Morgan Stanley and Ellevest Lead the Fight To Close The Gender Gap in Investing

by on Oct 11, 2016


It is an exciting time in the financial services industry for women. Recently, two firms—Morgan Stanley and Ellevest—made significant strides in the fight to close the gender gap in investing: Morgan Stanley implemented a framework that embraces “female-friendly” investment approaches, and Ellevest raised $9 million in funding.

Morgan Stanley

With the recent addition of a Gender Diversity Tool Kit to its Investing with Impact platform, Morgan Stanley encourages clients to vote with their dollars for equal female leadership in business, a practice that in addition to being socially equitable also has proven lucrative: A recent Morgan Stanley Research Study found that in the past five years, companies with greater gender diversity records produced slightly higher returns and lower volatility than comparable less gender-diverse peers. The new tool kit offers a framework for the firm’s advisors to help investors integrate gender diversity into their investment portfolios. Available to individual and institutional clients, this structure allows investors to minimize exposure to companies with substandard gender diversity records and use a host of criteria to pinpoint companies that are leaders in the fight against gender inequality, such as funds focused on maternal healthcare solutions, investments in companies with greater representation of women in senior leadership roles and funds that support women entrepreneurs.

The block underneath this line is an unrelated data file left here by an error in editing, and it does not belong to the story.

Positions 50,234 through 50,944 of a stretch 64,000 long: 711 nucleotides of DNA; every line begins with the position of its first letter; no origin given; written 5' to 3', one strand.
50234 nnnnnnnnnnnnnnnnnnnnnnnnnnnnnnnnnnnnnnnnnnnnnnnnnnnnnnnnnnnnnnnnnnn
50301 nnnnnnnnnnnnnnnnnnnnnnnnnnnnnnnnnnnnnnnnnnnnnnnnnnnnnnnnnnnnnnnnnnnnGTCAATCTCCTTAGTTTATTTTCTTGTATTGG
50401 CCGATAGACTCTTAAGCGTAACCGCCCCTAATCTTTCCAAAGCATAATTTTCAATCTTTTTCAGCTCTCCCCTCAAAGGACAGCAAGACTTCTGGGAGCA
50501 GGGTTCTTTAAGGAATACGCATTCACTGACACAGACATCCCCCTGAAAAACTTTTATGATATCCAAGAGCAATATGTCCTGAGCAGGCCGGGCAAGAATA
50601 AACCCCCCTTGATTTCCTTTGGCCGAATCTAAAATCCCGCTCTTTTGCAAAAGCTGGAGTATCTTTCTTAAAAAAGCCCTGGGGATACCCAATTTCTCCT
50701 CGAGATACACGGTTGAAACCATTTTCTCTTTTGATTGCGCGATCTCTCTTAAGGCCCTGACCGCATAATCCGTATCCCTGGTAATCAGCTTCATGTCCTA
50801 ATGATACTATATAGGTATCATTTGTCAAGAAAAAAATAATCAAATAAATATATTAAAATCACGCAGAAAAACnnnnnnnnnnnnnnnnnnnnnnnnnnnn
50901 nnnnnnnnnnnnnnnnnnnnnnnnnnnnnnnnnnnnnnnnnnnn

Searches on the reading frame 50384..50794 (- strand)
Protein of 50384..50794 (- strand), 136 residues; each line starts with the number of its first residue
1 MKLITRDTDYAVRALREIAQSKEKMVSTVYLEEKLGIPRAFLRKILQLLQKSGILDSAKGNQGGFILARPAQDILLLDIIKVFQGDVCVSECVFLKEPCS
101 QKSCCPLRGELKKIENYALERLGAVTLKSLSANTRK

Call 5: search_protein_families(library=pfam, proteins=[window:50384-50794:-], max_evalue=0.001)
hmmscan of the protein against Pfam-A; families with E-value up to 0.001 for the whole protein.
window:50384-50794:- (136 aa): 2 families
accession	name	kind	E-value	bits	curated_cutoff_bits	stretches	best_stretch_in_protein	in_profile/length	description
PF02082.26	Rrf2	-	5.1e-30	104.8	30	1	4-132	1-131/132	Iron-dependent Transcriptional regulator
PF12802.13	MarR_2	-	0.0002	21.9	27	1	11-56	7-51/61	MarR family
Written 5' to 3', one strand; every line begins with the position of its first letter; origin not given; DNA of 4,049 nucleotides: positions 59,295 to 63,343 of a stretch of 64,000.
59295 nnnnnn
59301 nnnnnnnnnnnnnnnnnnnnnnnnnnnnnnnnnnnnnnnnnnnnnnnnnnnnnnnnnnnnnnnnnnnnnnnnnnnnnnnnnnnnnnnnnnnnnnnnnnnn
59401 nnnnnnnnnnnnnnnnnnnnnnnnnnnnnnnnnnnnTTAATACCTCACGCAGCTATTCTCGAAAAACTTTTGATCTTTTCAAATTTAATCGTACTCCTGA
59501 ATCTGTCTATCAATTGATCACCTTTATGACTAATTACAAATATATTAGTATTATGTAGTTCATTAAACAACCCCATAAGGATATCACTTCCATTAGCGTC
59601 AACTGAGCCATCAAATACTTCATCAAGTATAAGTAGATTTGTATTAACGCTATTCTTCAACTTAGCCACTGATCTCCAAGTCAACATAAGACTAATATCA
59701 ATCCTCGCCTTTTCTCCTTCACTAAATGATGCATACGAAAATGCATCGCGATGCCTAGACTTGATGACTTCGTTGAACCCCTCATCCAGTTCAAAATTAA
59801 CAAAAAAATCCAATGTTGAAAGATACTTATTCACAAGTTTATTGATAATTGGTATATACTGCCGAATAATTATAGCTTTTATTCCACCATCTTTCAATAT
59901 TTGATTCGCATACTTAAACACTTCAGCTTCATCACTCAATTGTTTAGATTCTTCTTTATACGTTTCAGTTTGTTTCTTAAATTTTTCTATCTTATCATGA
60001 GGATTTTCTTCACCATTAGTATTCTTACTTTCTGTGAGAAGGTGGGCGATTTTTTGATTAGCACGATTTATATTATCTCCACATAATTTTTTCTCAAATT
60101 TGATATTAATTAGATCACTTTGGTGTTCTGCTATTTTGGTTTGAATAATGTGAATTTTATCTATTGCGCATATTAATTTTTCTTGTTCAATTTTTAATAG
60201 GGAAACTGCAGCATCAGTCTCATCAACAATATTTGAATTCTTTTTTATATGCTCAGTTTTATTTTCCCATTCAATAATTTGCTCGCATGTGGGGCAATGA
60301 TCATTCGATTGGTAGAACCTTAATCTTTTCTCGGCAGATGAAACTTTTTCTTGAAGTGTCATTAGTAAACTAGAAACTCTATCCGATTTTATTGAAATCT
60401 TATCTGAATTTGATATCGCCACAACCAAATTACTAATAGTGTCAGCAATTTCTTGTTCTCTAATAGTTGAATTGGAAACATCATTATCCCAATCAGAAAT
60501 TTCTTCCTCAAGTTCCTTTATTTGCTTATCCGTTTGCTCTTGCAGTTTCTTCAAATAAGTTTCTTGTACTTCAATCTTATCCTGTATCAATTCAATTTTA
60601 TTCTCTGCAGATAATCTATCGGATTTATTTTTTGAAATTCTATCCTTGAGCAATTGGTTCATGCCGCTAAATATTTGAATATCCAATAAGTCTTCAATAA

With its Gender Diversity Tool Kit and reputation as leading financial institution, Morgan Stanley has a significant role to play in improving gender inequality in the industry. While many brokerages throughout the industry commendably incorporate “socially conscious” and “socially responsible” categories into their investment screener criteria, Morgan Stanley stands out as the first to add search options that specifically promote gender diversity, and if this proves successful for investors, will become the standard for other firms to model themselves after.


Ellevest, a goal-based automated investment platform that is targeted at women and that employs women-centric data, closed its latest round of funding after raising $9 million from a group of A-list female funders, including Venus Williams, a star tennis athlete and leading women’s rights activist who has fought to close the gender pay gap in the sport; Mellody Hobson, president of Ariel Investments and one of Time’s 100 Most Influential People in 2015; and Sonja Perkins, founder of Broadway Angels. Having a strong backing from a group of successful, well-known women helps to raise awareness for the firm’s goal of helping women be financially prepared as well as helps attract new clients, both of especially after SheCapital, another robo-advisor for women, folded in July after failing to attract enough investors. We are unsurprised at Ellevest’s growth, as we believe its unique, goal-based investing approach backed by women-centric data makes a strong appeal to female investors.

Hopefully, Morgan Stanley’s increased commitment to gender equality and Ellevest’s latest round of funding will inspire more women to take control of their financial lives while demonstrating to the rest of the financial services industry that women-focused programs are not only necessary but also thriving.